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Mine shouldn't depend on handouts

Letter to the editor

Posted: Wednesday, June 22, 2005

Coeur Alaska, the company hoping to develop the Kensington Gold Mine project, has been working the political system like a champ. They have our Legislature giving them money based on some supposed short-term economic development. The state has ponied up a nearly $1 million when it extended the road to Cascade Point. We've already given them an alpine lake so they can get dispose of the toxic waste. Are there any other natural resources or public monies that we should give them so they can employ a relatively few number of Southeast Alaskans and numerous residents of Idaho, Canada and other outside locations?

It has been very disappointing following this through the process. In the end, our so-called regulators will give their approval for this completely unnecessary project. They have tried to assure the public that, this time, technology will prevail and no harm will occur. That is the same tune mining companies having been singing for years, and it almost is never true.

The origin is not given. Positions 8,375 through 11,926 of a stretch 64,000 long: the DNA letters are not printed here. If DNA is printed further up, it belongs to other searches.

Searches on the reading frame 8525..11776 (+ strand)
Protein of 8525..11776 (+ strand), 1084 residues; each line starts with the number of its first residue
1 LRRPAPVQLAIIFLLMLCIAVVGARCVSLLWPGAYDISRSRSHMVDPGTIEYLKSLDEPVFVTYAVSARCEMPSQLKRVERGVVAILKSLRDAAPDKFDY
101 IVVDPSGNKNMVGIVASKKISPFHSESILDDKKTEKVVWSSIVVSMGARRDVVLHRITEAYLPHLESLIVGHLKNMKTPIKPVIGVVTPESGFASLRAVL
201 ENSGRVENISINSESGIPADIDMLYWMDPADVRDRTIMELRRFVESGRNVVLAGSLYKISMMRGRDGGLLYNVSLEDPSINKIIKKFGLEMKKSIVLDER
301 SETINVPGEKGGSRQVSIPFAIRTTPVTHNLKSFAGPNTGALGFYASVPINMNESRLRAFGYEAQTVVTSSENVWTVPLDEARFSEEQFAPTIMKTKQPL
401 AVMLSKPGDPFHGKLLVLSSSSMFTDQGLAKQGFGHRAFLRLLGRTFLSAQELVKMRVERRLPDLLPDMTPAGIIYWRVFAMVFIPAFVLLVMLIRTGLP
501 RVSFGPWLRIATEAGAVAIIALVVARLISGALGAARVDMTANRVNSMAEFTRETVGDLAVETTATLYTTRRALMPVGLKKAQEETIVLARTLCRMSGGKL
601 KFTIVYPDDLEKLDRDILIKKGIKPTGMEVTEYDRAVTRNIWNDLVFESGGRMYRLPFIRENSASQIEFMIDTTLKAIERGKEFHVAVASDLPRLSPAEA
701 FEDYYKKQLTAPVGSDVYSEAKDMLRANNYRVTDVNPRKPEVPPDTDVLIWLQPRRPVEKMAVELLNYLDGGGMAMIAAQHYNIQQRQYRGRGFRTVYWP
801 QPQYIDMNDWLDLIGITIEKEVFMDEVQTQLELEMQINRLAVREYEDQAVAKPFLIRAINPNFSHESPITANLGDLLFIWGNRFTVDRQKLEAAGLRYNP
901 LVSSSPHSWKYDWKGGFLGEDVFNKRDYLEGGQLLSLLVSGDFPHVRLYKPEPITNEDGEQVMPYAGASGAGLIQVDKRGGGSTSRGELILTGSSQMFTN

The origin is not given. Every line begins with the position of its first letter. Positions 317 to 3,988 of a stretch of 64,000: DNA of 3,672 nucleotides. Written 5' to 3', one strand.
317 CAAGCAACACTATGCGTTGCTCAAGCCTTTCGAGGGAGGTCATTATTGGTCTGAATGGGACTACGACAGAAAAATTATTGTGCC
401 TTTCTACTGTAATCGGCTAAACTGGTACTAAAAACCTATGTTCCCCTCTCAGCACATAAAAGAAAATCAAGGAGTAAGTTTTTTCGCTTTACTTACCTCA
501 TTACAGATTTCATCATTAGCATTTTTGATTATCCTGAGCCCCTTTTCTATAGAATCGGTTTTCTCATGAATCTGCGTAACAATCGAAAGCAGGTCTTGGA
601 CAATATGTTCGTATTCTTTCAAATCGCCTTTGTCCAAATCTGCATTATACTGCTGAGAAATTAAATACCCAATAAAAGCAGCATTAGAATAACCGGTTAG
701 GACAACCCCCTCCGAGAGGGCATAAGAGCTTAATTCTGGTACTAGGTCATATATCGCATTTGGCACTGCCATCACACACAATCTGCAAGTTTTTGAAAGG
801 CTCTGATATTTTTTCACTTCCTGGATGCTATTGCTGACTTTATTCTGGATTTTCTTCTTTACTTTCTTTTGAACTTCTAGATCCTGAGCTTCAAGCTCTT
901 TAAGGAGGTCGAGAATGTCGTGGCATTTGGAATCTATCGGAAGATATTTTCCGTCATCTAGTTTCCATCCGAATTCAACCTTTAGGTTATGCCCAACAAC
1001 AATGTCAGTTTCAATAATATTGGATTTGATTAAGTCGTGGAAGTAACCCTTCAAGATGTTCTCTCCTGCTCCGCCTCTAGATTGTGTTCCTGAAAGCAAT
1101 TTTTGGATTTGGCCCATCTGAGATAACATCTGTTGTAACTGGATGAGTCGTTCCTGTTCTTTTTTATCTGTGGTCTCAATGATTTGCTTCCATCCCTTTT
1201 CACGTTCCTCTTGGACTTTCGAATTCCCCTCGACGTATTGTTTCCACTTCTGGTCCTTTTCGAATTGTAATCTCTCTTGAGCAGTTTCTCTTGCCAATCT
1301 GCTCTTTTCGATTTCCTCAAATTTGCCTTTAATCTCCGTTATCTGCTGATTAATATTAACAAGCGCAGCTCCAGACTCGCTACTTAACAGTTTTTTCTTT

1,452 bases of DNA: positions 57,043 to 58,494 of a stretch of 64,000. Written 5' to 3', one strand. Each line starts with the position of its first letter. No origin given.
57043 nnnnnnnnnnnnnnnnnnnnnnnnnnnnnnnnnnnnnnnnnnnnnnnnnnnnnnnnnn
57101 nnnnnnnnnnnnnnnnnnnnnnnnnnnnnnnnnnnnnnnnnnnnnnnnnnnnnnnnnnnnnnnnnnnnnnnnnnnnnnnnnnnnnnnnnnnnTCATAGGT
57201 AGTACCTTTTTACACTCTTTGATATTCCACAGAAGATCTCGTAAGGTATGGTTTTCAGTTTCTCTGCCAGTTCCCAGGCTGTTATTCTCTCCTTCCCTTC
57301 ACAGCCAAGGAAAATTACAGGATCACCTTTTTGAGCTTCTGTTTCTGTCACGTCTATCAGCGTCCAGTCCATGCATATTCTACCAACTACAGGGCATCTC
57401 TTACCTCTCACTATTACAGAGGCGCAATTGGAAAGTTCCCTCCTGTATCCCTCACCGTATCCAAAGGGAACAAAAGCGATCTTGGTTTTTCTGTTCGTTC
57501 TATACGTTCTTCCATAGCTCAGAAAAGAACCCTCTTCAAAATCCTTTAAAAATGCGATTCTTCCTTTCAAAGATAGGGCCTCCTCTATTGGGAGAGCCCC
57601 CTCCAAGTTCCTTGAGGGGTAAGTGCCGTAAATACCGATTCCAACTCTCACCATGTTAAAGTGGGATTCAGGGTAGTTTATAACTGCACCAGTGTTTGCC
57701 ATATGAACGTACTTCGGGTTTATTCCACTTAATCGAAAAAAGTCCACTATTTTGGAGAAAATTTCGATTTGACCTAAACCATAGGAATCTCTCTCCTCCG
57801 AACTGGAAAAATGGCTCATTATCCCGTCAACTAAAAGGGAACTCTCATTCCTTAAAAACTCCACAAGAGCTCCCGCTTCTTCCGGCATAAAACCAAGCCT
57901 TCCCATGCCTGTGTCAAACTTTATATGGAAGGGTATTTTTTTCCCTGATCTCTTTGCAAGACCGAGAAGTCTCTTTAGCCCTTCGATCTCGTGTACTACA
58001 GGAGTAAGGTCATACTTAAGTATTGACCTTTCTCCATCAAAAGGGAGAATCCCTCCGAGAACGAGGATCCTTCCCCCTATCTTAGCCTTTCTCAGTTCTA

Coeur's strategy to cut costs by dumping its waste into a freshwater lake is also illegal. More than 30 years ago, our country enacted legislation to put an end to using streams for waste disposal - the Clean Water Act. The bay and the rivers and streams that drain into it are public resources. We have the right to fish, hunt, camp and paddle in that area. Under the General Mining Law of 1872, Coeur also has certain rights to dig for gold. However, in digging for that gold, they must comply with all laws just as every other person or entity that uses Berners Bay must do.

We are all entitled to fresh, clean water and no company has the right to destroy that. If the value of what lies in the ground is not enough to pay for a legal mine, then it should stay underground. Coeur should have to pay for the proper disposal of its toxic waste. It should also pay for any roads and infrastructure that it needs. The state should not use our monies to subsidize this process. If companies such as Coeur want to use public resources to earn a profit, they should be allowed to do so only if they can do so without government handouts and in compliance with the law.

Irene Alexakos

Juneau



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